Why Does Itching a Mosquito Bite Make It Worse?

Nathan asks: Why does itching a mosquito bite make it itch more?

Now You KnowIt all comes down to your body’s histamine response to the female mosquito’s saliva.  After the mosquito has drunk her fill of your blood, she leaves behind the cocktail that is her saliva.  Your body’s response to this foreign substance is to produce a variety of antibodies to bind to the antigens in the saliva, which in turn releases the nitrogen compound histamine.

Why this is a good thing most of the time is that histamine helps your white blood cells and other proteins engage whatever is invading your body by making the capillaries of these cells more permeable.  The downside in the case of mosquito bites is that this triggers an inflammatory response causing the bite region to swell into a nice pink bump.

So why does scratching the mosquito bite make it worse?  Because this irritates and inflames the area even more, resulting in your immune system kicking into overdrive to try to get rid of the foreign substance.  So this means more inflammation for you, resulting in an ever swelling, itchy bump that just won’t go away.

So bottom line, while itching a mosquito bite will give temporary relief, it will only result in an even itchier and larger bump that will stick around longer than it would have had you not itched.  So don’t itch!

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18 comments

  • You mean “Why does __scratching__ a mosquito bite…”

    • Daven Hiskey

      @Keith: True that would have been a better word choice. However, many dictionaries do allow “itching” to be used as a transitive verb, synonymous with “scratching”; so in these cases, you can itch and itch, though purists would likely look down upon it. 😉

  • Any dictionary that says scratching and itching mean the same thing should be burned immediately. You scratch an itch. You don’t itch a scratch.

  • Piers "Morgan" Moron

    Bollocks Daven. You’re wrong and you know it.

    • You can’t call that a debate at this time.
      It looks like they may have removed some responses by the statement after the comments:

      protected by tchrist Jul 21 ’14 at 23:31

      Thank you for your interest in this question. Because it has attracted low-quality answers, posting an answer now requires 10 reputation on this site.
      —————————————————

      Meanwhile the author of this article should correct the title. It is cute when young children use this as a transitive verb, only because they don’t know better. They should still be corrected as they become capable of comprehension before they get stuck using it this way.

      This usage to me says he should have been corrected at a younger age. I can’t help getting a bad first impression. I threw up in my mouth a little. 😉
      I wonder if he uses “irregardless” as well. Technically a word, but not the accepted preferred word for regardless.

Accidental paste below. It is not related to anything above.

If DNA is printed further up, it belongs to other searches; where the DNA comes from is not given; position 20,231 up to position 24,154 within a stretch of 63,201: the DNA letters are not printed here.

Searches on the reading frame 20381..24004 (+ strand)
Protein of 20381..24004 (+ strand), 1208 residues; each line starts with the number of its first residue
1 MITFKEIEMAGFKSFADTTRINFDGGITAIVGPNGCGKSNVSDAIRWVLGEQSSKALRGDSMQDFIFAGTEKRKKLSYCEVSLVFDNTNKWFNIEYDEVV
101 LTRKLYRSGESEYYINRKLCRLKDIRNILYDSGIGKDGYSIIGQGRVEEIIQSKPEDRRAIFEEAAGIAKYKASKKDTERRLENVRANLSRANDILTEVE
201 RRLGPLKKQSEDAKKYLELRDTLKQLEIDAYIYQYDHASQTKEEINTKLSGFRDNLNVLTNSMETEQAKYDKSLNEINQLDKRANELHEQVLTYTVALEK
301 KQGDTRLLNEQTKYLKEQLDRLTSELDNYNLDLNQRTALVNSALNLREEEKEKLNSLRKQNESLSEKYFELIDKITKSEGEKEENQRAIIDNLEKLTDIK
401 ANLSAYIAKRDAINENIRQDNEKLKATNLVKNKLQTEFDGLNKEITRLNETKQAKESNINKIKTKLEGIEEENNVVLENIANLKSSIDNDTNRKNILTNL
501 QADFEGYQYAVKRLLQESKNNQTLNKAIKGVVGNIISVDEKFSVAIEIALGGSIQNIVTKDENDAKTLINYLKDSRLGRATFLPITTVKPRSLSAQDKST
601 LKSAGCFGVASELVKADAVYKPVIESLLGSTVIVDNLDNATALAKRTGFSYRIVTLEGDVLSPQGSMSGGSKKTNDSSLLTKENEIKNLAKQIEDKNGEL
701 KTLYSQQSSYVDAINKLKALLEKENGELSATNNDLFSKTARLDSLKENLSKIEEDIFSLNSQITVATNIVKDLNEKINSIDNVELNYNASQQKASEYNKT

I have a good friend who interchanges “brought” and “bought”.
      She is aware she does it, but won’t work on breaking the habit. I know that is unrelated, but that is where this took my thoughts. As well as people who use “axe” for “ask”, “nucular” for “nuclear”, “flustrated” for “frustrated”. Just generally uneducated or highly peer/urban influenced.

      I am not a master of the language, but this is sad, and lacks class imo.

  • Moving away from the grammar police: does scratching/itching the bite site cause a significant increase risk of infection? More urban-myth-ish: why does pressing an “X” over the bite with your fingernail seem to help?

  • On topic, I wonder why it is called a bite, when it’s really more like a sting or stab? We all need to be corrected! lol

    They probably didn’t examine the behavior up close in the early days, and assumed it was a bite by the feel of the severe itch. They are so stealthy, that they’re usually done before you notice them. Hence the mystery, when seconds later you notice the itch.
    Once in a while you get lucky and fell them land or move their legs on your skin or during the deed. giving you a chance to avoid or mitigate the severity of the “bite” by smashing them.

  • If the itching and swelling is caused initially by mosquito saliva, would washing the area immediately after a bite or sting reduce the histamine reaction?
    BTW, I am on board with the grammar criticism. One scratches an itch but does not itch a scratch. To say otherwise is simply poor grammar, whatever popular and uneducated usage might be.

  • My native language is not even English and I immediately thought:

    “Isn’t the correct word ‘Scratching’?!”.

    I even went to Google Translate to make sure.

    So, yes, Mr. Hiskey, take responsibility for your mistake.

    This is the correct, again, way to go.

    Otherwise, some of us here, that were taught English after our first native language, are at risk of forgetting the proper English we learned… not good, that.

    @Len and @ Pierce “Morgan” Moron, I agree with both your comments. Nice!

  • It’s not a mistake:
    http://www.thefreedictionary.com/itch

    “2. To scratch (an itch).”

    http://dictionary.reference.com/browse/itch
    “Informal. to scratch a part that itches.”

    Language evolves with the people who use it. If you know what he meant when he says “itching” then the word did its job in conveying the message to you.

  • But damn does it feel good in the moment…

  • Cheryll Hinman-Bickham

    I never heard the reversal of itch and scratch until I moved to Ohio; yet, I was always told that Ohio was an extremely educated state. After 27 years here, I am convinced that language skills are more advanced in the deep south!

  • ghrammer puleece

    I’ll itch an itch any day! I’m with you David! Fight the resistance!

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